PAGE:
When you live off grid, you need to learn to color outside the lines. Our water lines, both from our new well at the barn and our house well, froze and we were without water. But hauling water sucks big time. So we set about trying to figure out how to get water from our own sources. Will had built a fire around our barn’s well casing (200 feet from the barn) which melted the soil but also the wires inside the casing. But when he opened the casing to repair the wires, he discovered plenty of water in the well. Ah ha! I suggested pulling the pipe from the pitless adapter and re-doing the plumbing to accept a garden hose. So Will did.
He figured out how to hook a hose from the well to the old frost-free hydrant which is in the front of the barn, where we used to use our house well to water the stock. There is a buried line running from the barn partway up to the house and a lesser-buried line running the rest of the way, which Will drained by using the compressor to drive the water out of the line. So he hooked one hose from the well to the hydrant, then another from the house-end of the water line, down to the basement to connect with our filling hose for our 600 gallons of storage tanks. Ta Da — Water!
He filled the tanks a little more than half full so he could drain everything well before it got dark. The next time he waters the horses and cows, we’ll finish filling the tanks all the way. That was a huge relief, for sure.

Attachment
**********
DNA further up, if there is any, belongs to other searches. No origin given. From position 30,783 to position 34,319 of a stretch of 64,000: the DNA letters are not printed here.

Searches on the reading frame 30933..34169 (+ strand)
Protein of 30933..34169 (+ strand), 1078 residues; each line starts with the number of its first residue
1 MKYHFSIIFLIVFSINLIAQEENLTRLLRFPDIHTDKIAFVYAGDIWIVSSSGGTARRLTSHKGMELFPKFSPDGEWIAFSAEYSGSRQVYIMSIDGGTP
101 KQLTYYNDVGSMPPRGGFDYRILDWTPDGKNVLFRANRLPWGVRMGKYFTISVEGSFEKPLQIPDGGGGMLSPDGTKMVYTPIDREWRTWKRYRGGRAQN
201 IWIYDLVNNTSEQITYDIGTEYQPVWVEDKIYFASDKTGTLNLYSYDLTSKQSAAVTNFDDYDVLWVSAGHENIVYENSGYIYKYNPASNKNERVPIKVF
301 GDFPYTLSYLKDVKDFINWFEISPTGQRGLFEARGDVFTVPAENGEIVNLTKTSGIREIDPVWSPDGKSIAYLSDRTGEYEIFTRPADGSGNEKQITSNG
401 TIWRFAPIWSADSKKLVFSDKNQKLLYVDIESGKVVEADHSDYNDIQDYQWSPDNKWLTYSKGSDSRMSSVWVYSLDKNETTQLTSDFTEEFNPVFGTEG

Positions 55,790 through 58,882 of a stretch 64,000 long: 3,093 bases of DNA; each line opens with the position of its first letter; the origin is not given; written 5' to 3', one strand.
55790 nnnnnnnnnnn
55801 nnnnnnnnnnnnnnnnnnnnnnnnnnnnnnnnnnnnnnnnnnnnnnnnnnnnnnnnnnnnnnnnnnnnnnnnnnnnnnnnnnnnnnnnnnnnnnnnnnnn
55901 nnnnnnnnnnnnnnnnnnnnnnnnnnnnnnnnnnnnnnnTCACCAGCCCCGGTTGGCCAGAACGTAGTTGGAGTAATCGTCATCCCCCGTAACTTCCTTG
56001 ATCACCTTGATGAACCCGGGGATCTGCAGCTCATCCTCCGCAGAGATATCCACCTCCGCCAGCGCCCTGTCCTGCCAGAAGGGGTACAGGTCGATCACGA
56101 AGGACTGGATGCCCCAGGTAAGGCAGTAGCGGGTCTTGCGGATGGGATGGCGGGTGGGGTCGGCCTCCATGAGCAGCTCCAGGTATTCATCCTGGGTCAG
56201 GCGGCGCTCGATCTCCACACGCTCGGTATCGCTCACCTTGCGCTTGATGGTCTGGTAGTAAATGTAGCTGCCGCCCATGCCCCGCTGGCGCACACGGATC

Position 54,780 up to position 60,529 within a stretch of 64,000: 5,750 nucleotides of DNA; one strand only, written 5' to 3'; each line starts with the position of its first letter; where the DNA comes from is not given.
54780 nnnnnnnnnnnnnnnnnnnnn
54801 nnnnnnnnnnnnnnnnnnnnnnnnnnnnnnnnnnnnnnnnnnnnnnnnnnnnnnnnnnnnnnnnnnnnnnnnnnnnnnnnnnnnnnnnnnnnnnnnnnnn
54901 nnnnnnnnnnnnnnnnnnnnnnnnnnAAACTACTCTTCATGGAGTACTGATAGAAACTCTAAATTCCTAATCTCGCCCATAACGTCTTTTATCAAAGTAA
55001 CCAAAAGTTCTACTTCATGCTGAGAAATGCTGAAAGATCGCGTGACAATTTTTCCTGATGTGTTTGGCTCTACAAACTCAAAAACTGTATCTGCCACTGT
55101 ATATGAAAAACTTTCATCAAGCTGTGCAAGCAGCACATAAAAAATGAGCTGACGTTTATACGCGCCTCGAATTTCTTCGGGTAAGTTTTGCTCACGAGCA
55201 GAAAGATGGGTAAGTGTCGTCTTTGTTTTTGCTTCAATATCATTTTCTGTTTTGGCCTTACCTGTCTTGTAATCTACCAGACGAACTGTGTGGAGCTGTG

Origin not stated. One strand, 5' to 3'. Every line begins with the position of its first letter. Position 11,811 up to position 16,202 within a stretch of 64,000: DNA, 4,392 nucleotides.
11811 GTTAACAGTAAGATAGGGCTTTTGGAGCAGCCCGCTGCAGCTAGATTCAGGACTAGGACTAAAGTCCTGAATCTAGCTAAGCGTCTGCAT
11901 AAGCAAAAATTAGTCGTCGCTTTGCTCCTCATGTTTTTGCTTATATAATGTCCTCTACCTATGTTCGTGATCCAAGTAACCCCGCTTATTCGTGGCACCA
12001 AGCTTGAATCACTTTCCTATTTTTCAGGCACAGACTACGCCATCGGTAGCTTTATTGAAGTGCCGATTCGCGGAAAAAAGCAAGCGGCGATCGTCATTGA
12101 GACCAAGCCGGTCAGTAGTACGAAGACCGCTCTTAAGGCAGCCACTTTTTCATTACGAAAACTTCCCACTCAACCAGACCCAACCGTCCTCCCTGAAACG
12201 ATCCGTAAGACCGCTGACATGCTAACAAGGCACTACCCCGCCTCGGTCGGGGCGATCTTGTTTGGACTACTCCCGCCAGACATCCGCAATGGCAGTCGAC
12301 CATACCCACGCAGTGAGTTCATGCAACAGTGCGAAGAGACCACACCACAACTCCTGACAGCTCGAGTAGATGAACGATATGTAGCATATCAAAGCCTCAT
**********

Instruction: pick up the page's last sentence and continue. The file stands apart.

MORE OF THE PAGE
Meanwhile, while Will was working on the water line, I went to town to buy another 100′ hose as ours are mostly buried in over two feet of snow somewhere in the orchard. I also bought some more 6′ high fencing for our central and new training ring garden. So far, we’ve got enough posts and wire to do two sides of the new garden, which also covers one side of the central garden as they are adjoining. No more deer in the central garden! Will already bought enough big cedar posts to do the corners of the new garden so, hopefully, when spring comes we can quickly pop up some new fence and be ready to haul composted manure and till the new garden and get it ready to plant. (If you’d like more information on fence building, check out my article in the 13th year anthology of BHM or my book, Homesteading Simplified.) Building a strong, permanent fence is a bit complicated if you want it to last. — Jackie